SHEPPARTON, Australia – Last November Jarrod Lyle exceeded everyone’s expectations, even his own.
Before teeing off for his first competitive round in nearly two years at the 2013 Australian Masters, Lyle acknowledged that he didn’t really know what to expect since beating leukemia for the second time.
“You get out there and you hit shots that you’ve never hit before and you sort of think to yourself, ‘I don’t know where that one came from, and I don’t like it,’” Lyle said before the Australian Masters. “You know I’ve hit a few hosels out of bounds and got myself into a bit of trouble, but you know it’s all part and parcel of coming back.”
From those lowered expectations came an opening-round 72 at Royal Melbourne, followed by a relatively stress-free 71 and then a Saturday 70 to head into the final round tied for 29th place. Although he struggled on Sunday (79) and tied for 57th, his enthusiasm was not dampened.
“I couldn’t be happier,” Lyle said. “I’m just loving the whole opportunity and looking forward to playing for the first time in a long time.”
With the ultimate goal a return to the PGA Tour, where he was beginning his fifth full season in 2012 when he was diagnosed for the second time with leukemia, Lyle continued his comeback at this week’s Victorian Open.
When Lyle does return to the Tour, his fellow competitors may not recognize him. The chemotherapy and radiation treatments he endured in his second bout with cancer caused a significant weight loss. For the first time in his career he has started to split time between the gym and practice tee.
The swing, however, will be the same.
Following his successful bone-marrow transplant in 2012 and his decision to return to competitive golf, Lyle reunited with his former swing coach Sandy Jamieson, who met the Australian while he was attending the Victorian Institute of Sport and worked with him earlier in his career.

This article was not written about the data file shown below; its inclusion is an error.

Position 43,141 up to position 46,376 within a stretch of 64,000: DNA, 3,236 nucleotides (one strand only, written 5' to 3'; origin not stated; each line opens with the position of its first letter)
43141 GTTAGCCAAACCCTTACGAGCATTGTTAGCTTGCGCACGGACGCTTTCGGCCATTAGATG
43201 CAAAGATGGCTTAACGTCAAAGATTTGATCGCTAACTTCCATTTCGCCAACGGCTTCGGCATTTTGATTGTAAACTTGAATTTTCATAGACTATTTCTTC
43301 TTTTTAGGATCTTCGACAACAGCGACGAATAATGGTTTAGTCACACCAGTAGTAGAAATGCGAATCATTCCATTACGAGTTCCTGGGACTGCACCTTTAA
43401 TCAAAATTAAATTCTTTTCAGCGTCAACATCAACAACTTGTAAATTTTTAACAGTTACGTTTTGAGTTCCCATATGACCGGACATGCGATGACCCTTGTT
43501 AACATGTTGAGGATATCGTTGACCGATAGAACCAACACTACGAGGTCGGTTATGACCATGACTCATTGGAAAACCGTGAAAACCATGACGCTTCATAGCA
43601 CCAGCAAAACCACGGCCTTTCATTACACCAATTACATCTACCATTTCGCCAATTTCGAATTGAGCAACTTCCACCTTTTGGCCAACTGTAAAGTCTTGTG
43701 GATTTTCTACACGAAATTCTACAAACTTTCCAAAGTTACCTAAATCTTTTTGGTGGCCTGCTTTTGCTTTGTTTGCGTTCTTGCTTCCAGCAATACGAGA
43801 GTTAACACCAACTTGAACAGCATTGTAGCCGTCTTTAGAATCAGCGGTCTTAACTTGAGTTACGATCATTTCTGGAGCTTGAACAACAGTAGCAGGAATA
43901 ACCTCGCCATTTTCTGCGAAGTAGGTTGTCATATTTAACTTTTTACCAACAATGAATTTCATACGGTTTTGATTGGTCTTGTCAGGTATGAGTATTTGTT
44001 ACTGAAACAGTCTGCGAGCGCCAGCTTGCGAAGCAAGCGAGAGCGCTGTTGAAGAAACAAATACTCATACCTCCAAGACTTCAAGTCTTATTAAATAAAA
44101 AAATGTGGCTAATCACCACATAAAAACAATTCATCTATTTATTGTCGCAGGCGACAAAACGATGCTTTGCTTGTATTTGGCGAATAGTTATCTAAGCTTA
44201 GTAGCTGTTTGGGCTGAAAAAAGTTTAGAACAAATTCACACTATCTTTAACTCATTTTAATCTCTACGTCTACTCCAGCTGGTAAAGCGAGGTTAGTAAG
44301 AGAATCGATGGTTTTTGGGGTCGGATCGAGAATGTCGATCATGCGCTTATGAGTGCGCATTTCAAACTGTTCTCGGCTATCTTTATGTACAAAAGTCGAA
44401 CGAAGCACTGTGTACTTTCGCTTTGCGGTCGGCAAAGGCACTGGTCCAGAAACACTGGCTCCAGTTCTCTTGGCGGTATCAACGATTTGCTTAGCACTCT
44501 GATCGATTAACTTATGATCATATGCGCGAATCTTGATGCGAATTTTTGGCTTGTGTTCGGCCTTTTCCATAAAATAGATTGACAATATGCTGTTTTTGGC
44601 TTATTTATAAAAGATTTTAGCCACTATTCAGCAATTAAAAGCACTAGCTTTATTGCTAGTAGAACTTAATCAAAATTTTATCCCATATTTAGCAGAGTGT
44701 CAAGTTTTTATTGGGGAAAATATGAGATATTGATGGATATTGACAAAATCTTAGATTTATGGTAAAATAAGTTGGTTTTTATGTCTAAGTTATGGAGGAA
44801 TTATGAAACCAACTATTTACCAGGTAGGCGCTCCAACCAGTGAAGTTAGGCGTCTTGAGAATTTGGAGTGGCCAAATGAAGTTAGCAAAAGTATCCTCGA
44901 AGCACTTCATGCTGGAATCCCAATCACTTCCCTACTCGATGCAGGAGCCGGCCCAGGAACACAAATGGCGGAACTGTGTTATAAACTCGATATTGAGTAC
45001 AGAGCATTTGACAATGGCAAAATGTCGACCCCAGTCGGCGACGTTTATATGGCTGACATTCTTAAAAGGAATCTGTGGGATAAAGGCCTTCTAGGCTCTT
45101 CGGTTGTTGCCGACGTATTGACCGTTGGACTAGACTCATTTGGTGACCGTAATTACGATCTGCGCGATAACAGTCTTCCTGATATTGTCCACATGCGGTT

“I felt we had unfinished business, and at times our relationship when I was coaching him there was a fantastic relationship,” Jamieson said. “So the chance to sort of rekindle that was probably one of the most exciting things professionally that has happened to me.”
Lyle’s initial competitive concern was a predictable lack of length off the tee. In 2010 he ranked 23rd in driving distance on Tour. At the Australian Masters he said his lack of power and stamina was his biggest concern.
“When we started working together it was in the middle of the winter and Jarrod was worried that he had lost all of his distance,” Jamieson said. “But the thing is with golf pros, they follow the sun, and he hadn’t had a winter hitting golf balls for probably 10 years,”
While the broad brush strokes of Lyle’s comeback are set, with the ultimate goal a competitive return to the PGA Tour, the specifics remain a moving target.
Lyle will have 20 events under his major medical exemption to earn $283,825, which combined with his earnings before he was diagnosed with leukemia would match No. 125 on the 2012 money list.
According to his manager, Tony Bouffler, the plan is for Lyle to return to America in August to play three “rehab” starts on the Web.com Tour. He is allowed a total of five rehab starts, and the Australian Masters and Victorian Open count against that total. Then Lyle hopes to pick up his PGA Tour career in October at the start of the 2014-15 season, depending on which events he’s able to get into.
All that, however, is contingent on his continued recovery and his game.
“There’s things that I still need to keep a close eye on health-wise, and the doctors are probably a little reluctant to let me travel too far away, so it’s not worth me trying to get back too early,” Lyle said. “I don’t want to go over there and waste my medical (exemption) by coming over too early and not being prepared enough to play.” What is not unclear is his drive to play the Tour again. His finish at the Australian Masters may have fueled his confidence, but not his desire. That was always there.